Many Different Kinds of Power
November 7, 2012
". . . the power of the Lord was present to heal them."
Reflection by Donna Schaper
Last Wednesday at our church, Judson Memorial in New York City, about 20 of us gathered, along with one dog, to light candles, sing a few songs and say a few prayers. We also walked our giant canvas labyrinth, which was easy to put out in the dark. It has white stripes. We observed what our hearts know: there are many different kinds of power. Last week, too many people were saying they were "out of power," or "powerless." More precisely, we were without electrical power.
The Sunday before last, I innocently preached about the need for new folkways, new rituals, and new ways of being. I actually said, "For most of us, the major ritual of our lives is to remember to plug in our cell phones." I pontified, "Wouldn't it be great if we kept a good Sabbath with such rigor, or also prayed intentionally before we ate or before we slept? Not to mention how great a Jubilee, an automatic normalized forgiveness of debts, would mark our political economy?" Well. When Sandy hit, we were wandering around with cell phone chargers in hand in lower Manhattan, looking for a plug that had power. No lights, no traffic lights, no hot water, and no working plugs. It was dark outside and sometimes also dark inside.
To keep from being complete fibbers, we just had to do a service. We had to remind ourselves that there are different kinds of power than the kind we don't have. There is people power and candlepower, physical power (you can't volunteer for the Red Cross if you can't lift 50 pounds or stay for 12 hours), magical power, the kind that makes you think the A train will be humming again soon. There is the power to hear words anew: infrastructure, nature, air, wind, fire. There is the power to recognize, as the labyrinth shows, that in every end there is a beginning. New York will be changed. We know that. Worship helps us say what we know out loud. We have known for a long time about climate change and aging infrastructure. Now we know that we know, in a different kind of power, the kind that moves people to change.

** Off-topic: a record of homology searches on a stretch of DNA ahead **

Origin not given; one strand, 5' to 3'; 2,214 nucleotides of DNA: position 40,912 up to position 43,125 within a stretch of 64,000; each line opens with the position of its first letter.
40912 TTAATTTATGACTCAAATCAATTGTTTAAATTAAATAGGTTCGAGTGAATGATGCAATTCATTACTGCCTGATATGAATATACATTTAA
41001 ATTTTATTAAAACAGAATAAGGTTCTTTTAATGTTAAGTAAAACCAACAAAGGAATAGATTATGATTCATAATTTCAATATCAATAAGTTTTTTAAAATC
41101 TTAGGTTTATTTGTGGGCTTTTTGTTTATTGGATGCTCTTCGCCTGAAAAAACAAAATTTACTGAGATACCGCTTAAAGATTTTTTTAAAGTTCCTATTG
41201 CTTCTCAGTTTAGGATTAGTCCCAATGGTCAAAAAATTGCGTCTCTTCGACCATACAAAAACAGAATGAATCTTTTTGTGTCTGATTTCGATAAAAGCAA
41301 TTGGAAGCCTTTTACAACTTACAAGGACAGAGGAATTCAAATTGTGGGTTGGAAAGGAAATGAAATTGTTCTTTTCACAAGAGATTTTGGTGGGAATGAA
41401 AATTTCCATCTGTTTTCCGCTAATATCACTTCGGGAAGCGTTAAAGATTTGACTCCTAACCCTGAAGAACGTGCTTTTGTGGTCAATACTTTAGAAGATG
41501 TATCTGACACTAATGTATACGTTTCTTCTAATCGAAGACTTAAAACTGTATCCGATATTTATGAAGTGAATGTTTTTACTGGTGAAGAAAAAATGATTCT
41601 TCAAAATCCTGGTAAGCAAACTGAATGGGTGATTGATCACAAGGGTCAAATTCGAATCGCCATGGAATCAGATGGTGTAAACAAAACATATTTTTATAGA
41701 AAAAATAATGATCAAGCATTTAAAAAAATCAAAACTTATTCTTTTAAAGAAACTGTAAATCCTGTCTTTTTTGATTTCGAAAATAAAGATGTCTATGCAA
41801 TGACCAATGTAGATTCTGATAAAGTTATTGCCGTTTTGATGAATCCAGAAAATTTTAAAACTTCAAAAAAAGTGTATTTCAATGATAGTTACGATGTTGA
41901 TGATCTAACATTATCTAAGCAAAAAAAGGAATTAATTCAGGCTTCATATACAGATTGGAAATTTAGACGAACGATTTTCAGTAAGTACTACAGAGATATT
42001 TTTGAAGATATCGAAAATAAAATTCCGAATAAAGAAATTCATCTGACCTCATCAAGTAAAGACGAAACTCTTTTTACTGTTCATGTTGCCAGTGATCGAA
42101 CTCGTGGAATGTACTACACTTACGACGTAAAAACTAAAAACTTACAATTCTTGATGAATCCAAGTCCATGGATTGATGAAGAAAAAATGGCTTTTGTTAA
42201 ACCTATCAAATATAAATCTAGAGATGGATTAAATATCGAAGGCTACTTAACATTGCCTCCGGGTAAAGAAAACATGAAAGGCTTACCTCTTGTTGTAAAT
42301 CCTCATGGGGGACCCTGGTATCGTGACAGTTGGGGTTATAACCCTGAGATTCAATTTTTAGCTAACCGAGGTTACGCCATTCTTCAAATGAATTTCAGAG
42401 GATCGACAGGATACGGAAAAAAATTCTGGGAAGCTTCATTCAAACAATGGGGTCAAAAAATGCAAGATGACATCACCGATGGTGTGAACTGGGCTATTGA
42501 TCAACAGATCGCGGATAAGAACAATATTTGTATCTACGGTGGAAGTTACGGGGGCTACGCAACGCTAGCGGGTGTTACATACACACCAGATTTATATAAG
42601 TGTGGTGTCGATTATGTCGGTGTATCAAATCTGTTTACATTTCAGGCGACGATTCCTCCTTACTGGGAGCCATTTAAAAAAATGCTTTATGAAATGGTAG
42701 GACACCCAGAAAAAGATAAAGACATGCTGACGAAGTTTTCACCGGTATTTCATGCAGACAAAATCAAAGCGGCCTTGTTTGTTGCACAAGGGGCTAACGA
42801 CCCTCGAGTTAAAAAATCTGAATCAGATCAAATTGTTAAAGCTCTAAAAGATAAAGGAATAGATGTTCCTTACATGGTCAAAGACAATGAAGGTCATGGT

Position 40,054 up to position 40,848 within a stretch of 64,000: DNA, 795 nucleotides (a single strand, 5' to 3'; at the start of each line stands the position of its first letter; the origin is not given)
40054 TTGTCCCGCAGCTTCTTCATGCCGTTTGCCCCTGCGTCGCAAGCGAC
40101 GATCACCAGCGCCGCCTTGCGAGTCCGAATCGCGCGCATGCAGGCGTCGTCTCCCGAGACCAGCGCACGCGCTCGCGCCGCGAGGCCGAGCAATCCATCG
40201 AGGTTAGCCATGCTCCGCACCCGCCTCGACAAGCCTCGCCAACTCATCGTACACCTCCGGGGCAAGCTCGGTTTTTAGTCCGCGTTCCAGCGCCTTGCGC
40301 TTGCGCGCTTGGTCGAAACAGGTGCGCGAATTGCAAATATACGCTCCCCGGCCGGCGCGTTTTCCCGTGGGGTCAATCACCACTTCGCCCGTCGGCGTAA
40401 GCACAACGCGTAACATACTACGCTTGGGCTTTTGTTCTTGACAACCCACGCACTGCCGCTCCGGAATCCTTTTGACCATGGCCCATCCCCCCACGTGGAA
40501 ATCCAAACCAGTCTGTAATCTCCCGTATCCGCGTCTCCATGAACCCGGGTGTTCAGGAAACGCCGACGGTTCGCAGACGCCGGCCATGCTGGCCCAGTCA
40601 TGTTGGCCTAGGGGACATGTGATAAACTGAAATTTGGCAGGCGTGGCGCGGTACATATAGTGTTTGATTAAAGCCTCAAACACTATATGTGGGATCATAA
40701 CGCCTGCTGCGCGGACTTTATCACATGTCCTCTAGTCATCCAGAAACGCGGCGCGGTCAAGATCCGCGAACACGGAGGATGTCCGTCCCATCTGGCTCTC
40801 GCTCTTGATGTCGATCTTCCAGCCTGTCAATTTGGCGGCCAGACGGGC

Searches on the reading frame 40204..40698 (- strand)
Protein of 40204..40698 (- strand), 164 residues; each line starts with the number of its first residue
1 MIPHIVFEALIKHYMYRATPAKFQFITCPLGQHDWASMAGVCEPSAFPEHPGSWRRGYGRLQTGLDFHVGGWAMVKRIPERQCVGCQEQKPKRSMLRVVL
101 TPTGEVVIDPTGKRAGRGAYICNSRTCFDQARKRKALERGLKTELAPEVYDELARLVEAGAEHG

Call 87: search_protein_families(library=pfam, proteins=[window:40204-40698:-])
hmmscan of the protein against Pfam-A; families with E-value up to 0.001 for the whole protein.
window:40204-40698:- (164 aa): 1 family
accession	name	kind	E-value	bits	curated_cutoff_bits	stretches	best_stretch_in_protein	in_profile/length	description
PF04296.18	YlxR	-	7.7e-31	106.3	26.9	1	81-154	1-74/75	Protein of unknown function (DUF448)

As we went back to our dark homes and our meager food, we didn't forget to give thanks for the Sabbath we had just had because nature had demonstrated astonishing infrastructural failure.
Thank God for worship, which helps us say what we know out loud. Amen.
About the Author
Donna Schaper is Senior Minister at Judson Memorial Church in New York City. Check out her blog, Grace at Table, at donnaschaper.com.
Click to order Hark! Advent Devotionals 2012 from the Stillspeaking Writers' Group.